The success of NSW’s front line of defence – its COVID tracking and tracing – has been world class. That’s kept businesses open and families spending. And although soaring house prices will eventually bite Sydney, pricing it out as an option for many, it helps near-term recovery. But the costly lack of migrants, foreign students and tourists looks set to linger.
Victoria’s economy suffered much more than any state or territory during COVID, and so the withdrawal of JobKeeper and other supports is a bigger problem for it. But its recovery has already been remarkable, and it will likely grow faster than any other state through 2021 – as it still has much more catch up potential than the others.
Queensland’s striking success against COVID came at the cost of state border closures and the related loss of jobs. Taxpayers helped to pay for that, but from now it’s mostly up to vaccines to keep borders open and tempt Australians back into domestic travel. Making that happen will be vital for Cairns and the Gold Coast in particular.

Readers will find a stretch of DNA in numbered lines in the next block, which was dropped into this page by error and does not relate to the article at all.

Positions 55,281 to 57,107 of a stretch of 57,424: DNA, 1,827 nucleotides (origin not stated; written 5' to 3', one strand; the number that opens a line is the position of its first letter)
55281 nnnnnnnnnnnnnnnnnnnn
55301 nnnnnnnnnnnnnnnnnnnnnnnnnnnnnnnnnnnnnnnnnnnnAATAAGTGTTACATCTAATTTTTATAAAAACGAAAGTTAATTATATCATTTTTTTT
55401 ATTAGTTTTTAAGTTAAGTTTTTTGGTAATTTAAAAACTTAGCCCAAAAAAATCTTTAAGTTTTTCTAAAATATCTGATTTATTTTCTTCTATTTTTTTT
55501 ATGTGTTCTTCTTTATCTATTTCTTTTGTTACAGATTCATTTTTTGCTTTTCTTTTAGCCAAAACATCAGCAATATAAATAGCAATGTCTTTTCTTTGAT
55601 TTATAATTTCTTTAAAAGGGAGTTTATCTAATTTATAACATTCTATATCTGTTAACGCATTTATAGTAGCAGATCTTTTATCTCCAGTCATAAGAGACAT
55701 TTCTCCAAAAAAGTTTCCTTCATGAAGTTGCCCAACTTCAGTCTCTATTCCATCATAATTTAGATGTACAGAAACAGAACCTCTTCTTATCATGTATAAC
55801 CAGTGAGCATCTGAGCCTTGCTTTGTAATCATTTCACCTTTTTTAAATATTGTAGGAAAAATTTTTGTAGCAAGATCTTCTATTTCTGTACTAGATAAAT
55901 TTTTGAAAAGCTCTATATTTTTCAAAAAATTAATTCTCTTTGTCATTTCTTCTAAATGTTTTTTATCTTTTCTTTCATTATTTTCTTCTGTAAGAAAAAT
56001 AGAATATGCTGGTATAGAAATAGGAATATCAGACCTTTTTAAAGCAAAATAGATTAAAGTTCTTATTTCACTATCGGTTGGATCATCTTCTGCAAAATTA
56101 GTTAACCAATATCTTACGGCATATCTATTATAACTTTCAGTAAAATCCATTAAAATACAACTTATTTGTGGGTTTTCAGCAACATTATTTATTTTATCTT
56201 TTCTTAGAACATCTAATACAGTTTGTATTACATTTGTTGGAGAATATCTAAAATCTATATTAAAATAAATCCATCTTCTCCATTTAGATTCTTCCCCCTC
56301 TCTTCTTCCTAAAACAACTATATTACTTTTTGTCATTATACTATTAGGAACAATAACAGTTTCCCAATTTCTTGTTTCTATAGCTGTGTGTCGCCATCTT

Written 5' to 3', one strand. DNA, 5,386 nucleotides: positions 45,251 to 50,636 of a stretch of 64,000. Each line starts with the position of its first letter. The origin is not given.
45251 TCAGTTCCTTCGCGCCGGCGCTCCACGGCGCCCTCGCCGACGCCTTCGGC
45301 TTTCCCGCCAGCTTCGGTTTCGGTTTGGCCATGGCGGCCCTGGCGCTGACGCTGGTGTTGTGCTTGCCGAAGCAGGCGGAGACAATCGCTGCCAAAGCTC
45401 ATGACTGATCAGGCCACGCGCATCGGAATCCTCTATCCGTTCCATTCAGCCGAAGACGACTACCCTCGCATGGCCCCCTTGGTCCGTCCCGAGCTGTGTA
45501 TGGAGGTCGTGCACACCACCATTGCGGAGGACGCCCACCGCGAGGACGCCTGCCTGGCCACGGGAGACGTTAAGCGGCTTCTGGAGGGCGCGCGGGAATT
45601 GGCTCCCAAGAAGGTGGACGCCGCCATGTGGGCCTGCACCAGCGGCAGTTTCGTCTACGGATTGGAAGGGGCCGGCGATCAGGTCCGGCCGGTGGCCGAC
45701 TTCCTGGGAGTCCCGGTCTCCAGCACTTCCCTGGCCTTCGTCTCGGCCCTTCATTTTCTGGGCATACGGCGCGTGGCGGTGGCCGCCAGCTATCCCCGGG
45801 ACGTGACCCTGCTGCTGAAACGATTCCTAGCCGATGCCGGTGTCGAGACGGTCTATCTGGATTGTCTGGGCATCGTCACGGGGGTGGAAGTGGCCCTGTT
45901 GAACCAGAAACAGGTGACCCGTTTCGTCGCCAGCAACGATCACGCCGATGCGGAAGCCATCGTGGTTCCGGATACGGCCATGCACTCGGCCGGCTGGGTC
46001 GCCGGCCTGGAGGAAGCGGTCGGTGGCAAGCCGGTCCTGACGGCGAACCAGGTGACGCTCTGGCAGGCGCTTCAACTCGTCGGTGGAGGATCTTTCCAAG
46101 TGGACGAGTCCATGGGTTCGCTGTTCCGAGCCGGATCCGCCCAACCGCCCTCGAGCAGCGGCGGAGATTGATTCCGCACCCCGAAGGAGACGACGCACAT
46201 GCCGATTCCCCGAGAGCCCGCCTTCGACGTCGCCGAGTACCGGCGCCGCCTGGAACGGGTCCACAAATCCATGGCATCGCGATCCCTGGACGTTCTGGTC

SA jumped out ahead of the virus, getting its unemployment rate down fast. However, China’s trade bans are hurting, and it looks like a long wait until international borders allow migrants to help stem the impacts of an ageing population.
WA is looking strong thanks to robust iron ore prices and its successful hard border policy (which comes at less cost to WA than it does to other states). However, the West’s recent growth will likely slow, with much of its recovery from COVID already banked.
Tasmania’s economy navigated 2020 better than any other state thanks to success in crushing COVID numbers and in surfing the generosity of federal taxpayer support. But it has probably already seen the best of its recovery – taxpayer support is fading, and further growth may be more of a grind than it’s been so far.
The Northern Territory got on top of COVID fast, and then did the rest of the nation a favour with Howard Springs. The good news is that the recovering world economy may ignite mining and energy developments. The bad news is that, outside the Barossa gasfield, there’s not all that much that looks likely to start any time soon.
Big spending by the federal government supported Australia through COVID, and so the ACT’s public service got bigger. In fact, the ACT often outperforms during recessions thanks to its government strengths. But that’s rather less good news in the national recovery phase, and Canberra’s recent economic success is already starting to come back to the pack.